28 Aug 2014

Legal action over Mangawhai scheme

11:34 am on 28 August 2014

Kaipara District Council is taking legal action against Audit New Zealand and the council's former chief executive over a botched sewerage development.

The council allowed the cost of the Mangawhai sewerage project to balloon by $25 million between 2006 and 2009.

Two years ago the Kaipara council was sacked and replaced with commissioners, after it borrowed to extend the scheme and raised rates without telling ratepayers. That was unlawful, the council spiralled into debt, and the Auditor-General has apologised for the error Audit New Zealand made in not picking up the mistakes.

Mangawhai ratepayers voted in favour of challenging the High Court decision.

Council borrowing for the scheme has been ruled illegal. Photo: PHOTO NZ

Chair of the commissioners John Robertson said the council will take Audit New Zealand to court arguing negligence on the part of the auditor, particularly in the years 2006 to 2009.

"We would be seeking damages from Audit New Zealand - the amount of damages is not established."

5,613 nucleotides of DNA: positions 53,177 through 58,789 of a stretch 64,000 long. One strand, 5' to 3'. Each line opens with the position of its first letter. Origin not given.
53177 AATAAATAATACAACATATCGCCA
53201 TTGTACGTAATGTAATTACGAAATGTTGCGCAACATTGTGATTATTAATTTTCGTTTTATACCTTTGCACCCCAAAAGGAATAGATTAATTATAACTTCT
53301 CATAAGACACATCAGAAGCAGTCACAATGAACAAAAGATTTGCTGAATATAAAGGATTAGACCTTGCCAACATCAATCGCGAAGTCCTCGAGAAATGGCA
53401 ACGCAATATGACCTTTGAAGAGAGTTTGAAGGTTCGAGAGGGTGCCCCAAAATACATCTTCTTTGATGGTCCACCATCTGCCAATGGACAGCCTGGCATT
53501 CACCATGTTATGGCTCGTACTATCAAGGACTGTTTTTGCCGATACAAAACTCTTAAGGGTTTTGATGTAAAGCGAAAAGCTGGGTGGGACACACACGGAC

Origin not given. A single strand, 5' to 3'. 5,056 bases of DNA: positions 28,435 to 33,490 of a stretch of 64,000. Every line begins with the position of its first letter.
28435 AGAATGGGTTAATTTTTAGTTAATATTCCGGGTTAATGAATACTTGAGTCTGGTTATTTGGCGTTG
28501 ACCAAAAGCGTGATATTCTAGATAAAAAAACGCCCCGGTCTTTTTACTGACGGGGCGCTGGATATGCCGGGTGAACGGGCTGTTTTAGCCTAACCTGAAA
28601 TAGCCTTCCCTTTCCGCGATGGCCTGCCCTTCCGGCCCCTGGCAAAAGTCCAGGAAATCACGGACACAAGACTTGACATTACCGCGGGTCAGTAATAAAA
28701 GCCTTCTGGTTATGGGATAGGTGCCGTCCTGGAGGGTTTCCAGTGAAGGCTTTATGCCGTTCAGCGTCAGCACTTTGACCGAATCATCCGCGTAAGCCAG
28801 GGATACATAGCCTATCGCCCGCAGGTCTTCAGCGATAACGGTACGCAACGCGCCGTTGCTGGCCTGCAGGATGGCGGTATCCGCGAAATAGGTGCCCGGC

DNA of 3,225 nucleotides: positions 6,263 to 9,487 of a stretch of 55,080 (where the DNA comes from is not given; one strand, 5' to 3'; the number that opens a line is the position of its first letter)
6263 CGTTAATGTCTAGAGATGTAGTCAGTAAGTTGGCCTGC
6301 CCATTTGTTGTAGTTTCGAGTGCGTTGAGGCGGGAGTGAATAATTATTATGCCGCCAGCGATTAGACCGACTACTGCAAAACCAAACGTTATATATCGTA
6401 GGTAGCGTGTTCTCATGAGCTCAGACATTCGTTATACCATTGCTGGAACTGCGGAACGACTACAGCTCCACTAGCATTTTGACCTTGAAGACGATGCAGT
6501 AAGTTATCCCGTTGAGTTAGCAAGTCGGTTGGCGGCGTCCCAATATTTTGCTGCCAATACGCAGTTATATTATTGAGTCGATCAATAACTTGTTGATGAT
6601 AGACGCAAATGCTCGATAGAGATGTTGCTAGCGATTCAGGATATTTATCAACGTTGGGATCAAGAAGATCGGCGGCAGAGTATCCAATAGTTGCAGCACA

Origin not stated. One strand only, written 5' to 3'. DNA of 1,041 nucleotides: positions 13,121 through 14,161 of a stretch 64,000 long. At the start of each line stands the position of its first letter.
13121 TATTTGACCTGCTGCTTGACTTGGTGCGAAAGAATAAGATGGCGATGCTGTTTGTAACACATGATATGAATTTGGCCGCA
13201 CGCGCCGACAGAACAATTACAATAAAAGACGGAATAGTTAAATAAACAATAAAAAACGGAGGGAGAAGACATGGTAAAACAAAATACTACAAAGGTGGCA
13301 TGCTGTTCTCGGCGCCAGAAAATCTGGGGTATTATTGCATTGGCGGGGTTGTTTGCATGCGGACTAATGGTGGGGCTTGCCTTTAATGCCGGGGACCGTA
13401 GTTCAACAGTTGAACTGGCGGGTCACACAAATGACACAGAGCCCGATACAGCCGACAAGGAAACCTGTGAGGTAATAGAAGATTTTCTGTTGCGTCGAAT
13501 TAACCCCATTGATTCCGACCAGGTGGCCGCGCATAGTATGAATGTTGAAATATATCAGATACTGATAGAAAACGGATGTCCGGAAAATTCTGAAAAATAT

Audit New Zealand would not be interviewed but in a statement said it would assess the case against it. "If the Kaipara District Council considers that the events associated with its management of the construction of the wastewater scheme at Mangawhai provide the basis for a legal claim against its auditors, it is entitled to put that to us. We will assess the strengths and weaknesses of any such claim."

Mr Robertson said the council was also trying to hold its former chief executive Jack McKerchar to account, and would be suing him for a breach of contract. "We would be taking action to seek money from him."

But getting that may be difficult, as Mr McKerchar is protected both by the statute of limitations and his settlement agreement with the former council.

Mangawhai Ratepayers' Association chairman Bruce Rogan said there was little chance Mr McKerchar would be held to account.

"The problem is now because of the mucking around that's gone on it's going to be extremely hard to make anything stick."

He believed the court cases were window-dressing by the council for local MP Mike Sabin. "The announcement has been timed to come out two or three weeks before a national election so they can make a big song-and-dance about Mike Sabin having been the hero, who agitated for all this."

Mr Rogan said it had in fact been ratepayers who pushed for more accountability and they had met with consistent resistance from the government and council.

Mr Sabin said he wanted the Auditor-General to negotiate a settlement with the council.

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